However even though it adds a step to post processing, I change the RAW to colour in NX, save as aTIFF and convert to B&W in PS with Alien Skin. I too don't like the conversion in camera, but as long as you're shooting RAW you still have all the info anyway.
  17. Ross, I believe there is a setting that allows capture simultaneously in raw and jpeg, the raw in color and the jpeg in bw. you can chimp the bw and to help you see in bw. Sorry, I dont remember how to set that in the menu. If you find you are filling the card with the double images, you can delete the unwanted bw's. Also, if you capture in color, you have the choice of rgb channel you use and still have the option to use the image in color, not so if captured in bw.
  18. Shooting monochrome in-camera you lose a TON of flexibility for post-capture color filtering; which allows you to
    accentuate/deaccentuate elements to taste. I'd never want to lose that ability.
  19. Bob;
    If you use RAW and shoot in monochrome you can still use the RAW as colour. You just convert it to colour in NX if you want to. I think you're right if you use PS though.
  20. For conversion in PS, you might want to have a look at a free plugin called VirtualPhotographer, which in my view gives better results than the built-in conversion to black&white, and is somewhat easier to use too. Since it won't cost you a dime, worth the shot.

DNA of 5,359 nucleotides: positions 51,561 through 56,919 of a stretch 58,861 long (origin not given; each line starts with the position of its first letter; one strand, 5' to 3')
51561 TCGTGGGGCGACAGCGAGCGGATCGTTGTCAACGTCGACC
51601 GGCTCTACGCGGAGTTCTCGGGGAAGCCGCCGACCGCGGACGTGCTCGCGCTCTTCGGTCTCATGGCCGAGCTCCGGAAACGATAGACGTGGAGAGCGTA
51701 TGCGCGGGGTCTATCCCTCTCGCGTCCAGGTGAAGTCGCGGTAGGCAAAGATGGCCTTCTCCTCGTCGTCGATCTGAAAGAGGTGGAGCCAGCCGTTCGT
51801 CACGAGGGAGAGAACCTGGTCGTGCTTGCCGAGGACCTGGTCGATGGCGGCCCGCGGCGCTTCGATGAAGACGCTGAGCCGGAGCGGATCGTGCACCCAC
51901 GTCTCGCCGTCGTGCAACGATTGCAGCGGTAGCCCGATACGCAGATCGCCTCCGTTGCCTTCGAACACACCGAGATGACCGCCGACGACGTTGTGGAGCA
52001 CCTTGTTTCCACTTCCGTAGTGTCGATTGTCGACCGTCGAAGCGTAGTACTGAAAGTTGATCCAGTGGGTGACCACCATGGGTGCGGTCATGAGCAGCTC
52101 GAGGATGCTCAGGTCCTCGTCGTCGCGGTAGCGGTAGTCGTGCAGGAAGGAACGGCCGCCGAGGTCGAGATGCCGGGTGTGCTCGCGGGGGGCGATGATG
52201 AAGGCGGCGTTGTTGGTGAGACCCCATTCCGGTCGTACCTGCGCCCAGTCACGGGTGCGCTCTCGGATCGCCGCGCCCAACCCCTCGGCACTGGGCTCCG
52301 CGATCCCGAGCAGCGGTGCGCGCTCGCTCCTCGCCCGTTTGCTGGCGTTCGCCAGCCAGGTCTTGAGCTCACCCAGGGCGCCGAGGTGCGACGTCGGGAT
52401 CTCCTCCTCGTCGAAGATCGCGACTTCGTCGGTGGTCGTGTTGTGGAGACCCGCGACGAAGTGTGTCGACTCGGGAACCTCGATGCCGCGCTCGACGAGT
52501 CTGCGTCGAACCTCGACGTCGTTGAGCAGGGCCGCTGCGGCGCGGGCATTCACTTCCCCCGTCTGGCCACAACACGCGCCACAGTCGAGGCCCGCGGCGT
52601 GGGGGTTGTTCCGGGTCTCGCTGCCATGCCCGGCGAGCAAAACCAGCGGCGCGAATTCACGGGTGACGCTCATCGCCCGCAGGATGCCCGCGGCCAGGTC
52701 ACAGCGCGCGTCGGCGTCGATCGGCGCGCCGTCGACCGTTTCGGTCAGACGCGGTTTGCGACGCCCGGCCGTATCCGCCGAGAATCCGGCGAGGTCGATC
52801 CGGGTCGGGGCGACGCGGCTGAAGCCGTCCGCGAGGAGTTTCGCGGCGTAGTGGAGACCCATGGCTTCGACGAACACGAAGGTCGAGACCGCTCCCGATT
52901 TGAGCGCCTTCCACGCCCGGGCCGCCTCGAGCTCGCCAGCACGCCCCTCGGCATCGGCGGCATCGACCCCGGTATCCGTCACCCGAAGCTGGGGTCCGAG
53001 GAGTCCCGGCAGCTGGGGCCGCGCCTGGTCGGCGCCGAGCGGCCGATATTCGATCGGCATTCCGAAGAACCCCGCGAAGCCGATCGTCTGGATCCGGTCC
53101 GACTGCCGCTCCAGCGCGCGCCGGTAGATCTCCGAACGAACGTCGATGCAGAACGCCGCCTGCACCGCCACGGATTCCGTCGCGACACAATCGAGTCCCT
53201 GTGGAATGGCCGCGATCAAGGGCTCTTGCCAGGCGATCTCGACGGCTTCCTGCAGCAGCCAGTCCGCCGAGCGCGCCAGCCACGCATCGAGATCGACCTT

Personally. I prefer the conversion options for B&W in Capture NX2, though.
  21. As a general rule, I stay away from the "artistic" setting on my camera, such as B&W. Using them can really limit the control you have over your image when processing it.

    For B&W I like to use the channel mixer. This gives me control over the three color channels in a way that is much like using color filters on my lens.

    Here is an example of what channel mixer can do. Same image, different values for the RGB channels using channel mixer and monochrome.
  22. Top Image - Red channel increased, B/G decreased accordingly
    Bottom Image - Red channel decresed, B/G increased accordingly.

    The car is red.
  23. Keith that is a great example. Channel mixer in PS is the best way to create B&W photos, IMO. It's like shooting with filters to emphasize or de-emphasize different colors.